The Congressional Budget Office score on Trumpcare was a cold dash of water thrown onto Republicans trying to ram through repeal, whether they admit it or not. The bottom line is really, really, bad—14 million losing insurance in the first year and 24 million in the next 10 years. House Speaker Paul Ryan chose not to admit it in his response, saying the CBO confirmed what he wanted it to, and Senate Majority Leader Mitch McConnell played along. The White House disagreed “strenuously” with both Ryan and the CBO. That disparate spin continued Tuesday morning, with the House Ways and Means Committee tweeting out Ryan’s line and Trump’s Office of Management and Budget Director Mick Mulvaney trashing the CBO.
Here’s what they all have in common and where they’re all lying—as the CBO score of the bill amply demonstrates. This bill fails to achieve everything that Trump and Republicans promised to deliver.
1. Donald Trump vowed, “We’re going to have insurance for everybody…. Everybody’s going to be taken care of.” That’s now obviously ridiculous, with the Congressional Budget Office concluding that the ranks of the uninsured would grow by 14 million by next year, and that number would expand to 24 million by 2026.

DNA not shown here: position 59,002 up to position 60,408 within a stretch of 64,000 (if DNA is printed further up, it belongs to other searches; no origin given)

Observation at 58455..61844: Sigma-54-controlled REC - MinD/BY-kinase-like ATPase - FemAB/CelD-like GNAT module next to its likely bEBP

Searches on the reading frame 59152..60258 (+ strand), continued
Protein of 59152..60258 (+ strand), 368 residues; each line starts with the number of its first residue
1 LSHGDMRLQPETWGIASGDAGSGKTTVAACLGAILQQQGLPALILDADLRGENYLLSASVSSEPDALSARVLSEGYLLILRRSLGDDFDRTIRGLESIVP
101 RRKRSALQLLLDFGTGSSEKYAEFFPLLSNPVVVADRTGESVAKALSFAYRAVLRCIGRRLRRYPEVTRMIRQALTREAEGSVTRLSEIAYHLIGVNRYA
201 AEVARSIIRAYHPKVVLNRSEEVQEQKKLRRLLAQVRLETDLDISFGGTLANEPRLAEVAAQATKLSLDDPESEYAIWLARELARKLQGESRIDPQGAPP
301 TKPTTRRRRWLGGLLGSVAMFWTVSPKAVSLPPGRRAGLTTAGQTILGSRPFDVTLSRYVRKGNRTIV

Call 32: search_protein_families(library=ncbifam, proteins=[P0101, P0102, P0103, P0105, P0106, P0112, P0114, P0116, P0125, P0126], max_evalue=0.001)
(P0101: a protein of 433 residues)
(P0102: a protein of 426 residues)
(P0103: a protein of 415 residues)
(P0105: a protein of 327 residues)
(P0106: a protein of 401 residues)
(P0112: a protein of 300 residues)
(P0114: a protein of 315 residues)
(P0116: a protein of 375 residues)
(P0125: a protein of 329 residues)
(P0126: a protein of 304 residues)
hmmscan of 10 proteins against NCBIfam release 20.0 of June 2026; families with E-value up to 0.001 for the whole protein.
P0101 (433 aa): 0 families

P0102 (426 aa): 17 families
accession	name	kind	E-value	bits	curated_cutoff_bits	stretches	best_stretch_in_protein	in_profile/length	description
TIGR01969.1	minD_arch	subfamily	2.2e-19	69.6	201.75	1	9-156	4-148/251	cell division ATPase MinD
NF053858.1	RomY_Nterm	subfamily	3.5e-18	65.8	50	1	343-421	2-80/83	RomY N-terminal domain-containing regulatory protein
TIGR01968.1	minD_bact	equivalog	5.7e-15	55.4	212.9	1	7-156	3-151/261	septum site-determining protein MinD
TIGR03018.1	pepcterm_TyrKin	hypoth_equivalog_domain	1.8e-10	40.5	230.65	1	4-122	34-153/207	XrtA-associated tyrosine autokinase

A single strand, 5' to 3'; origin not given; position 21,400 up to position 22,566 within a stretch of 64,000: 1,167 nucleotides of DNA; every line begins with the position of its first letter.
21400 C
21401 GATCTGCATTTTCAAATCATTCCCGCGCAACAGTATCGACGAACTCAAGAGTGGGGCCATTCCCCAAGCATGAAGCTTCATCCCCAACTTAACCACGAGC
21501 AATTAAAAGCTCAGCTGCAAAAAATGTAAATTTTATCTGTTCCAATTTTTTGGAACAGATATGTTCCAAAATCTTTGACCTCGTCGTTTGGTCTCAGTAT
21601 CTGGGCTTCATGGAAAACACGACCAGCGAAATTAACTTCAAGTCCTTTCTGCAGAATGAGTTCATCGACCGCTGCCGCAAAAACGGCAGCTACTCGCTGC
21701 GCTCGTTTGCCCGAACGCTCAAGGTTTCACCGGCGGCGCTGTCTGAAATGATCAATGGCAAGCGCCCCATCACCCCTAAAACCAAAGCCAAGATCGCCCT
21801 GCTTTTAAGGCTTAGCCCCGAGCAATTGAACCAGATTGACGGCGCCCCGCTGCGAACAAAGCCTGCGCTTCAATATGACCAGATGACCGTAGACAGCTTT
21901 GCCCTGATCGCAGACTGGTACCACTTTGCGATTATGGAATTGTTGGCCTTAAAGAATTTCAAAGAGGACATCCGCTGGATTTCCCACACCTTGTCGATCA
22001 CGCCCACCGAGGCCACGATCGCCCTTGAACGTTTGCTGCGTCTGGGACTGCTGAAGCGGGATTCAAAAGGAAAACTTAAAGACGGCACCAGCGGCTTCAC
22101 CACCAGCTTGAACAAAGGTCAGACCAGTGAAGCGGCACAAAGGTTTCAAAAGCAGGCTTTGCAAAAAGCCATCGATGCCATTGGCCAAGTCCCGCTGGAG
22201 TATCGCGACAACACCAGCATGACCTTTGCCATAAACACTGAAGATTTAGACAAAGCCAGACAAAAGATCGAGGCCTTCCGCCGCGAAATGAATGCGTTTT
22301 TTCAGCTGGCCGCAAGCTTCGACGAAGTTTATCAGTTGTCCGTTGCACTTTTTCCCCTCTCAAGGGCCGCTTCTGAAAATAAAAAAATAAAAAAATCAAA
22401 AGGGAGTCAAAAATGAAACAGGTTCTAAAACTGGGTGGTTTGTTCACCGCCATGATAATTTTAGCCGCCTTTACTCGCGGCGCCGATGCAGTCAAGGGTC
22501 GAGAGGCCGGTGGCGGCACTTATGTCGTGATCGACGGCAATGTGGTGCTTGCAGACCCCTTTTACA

2. Trump said, “I’m not going to cut Medicare or Medicaid.” As the CBO score makes clear, the Republicans’ American Health Care Act would gut Medicaid, effectively ending the program as we know it.
3. Trump promised the Republican plan would cover consumers with “much lower deductibles.”While the CBO report points to a range of cost changes, based largely on age, it also found millions of Americans would pay more for care.
4. Paul Ryan’s official Q&A on his health plan asks, “Won’t millions of Americans lose their health insurance because of your plan?” Ryan then answers his own question, “No.” Some may want to have a semantics argument about the meaning of the word “lose,” but we’re looking at a dynamic in which many consumers have insurance, want insurance, but will no longer be able to afford insurance. When they’re forced to go without, they have, in practical terms, lost their coverage.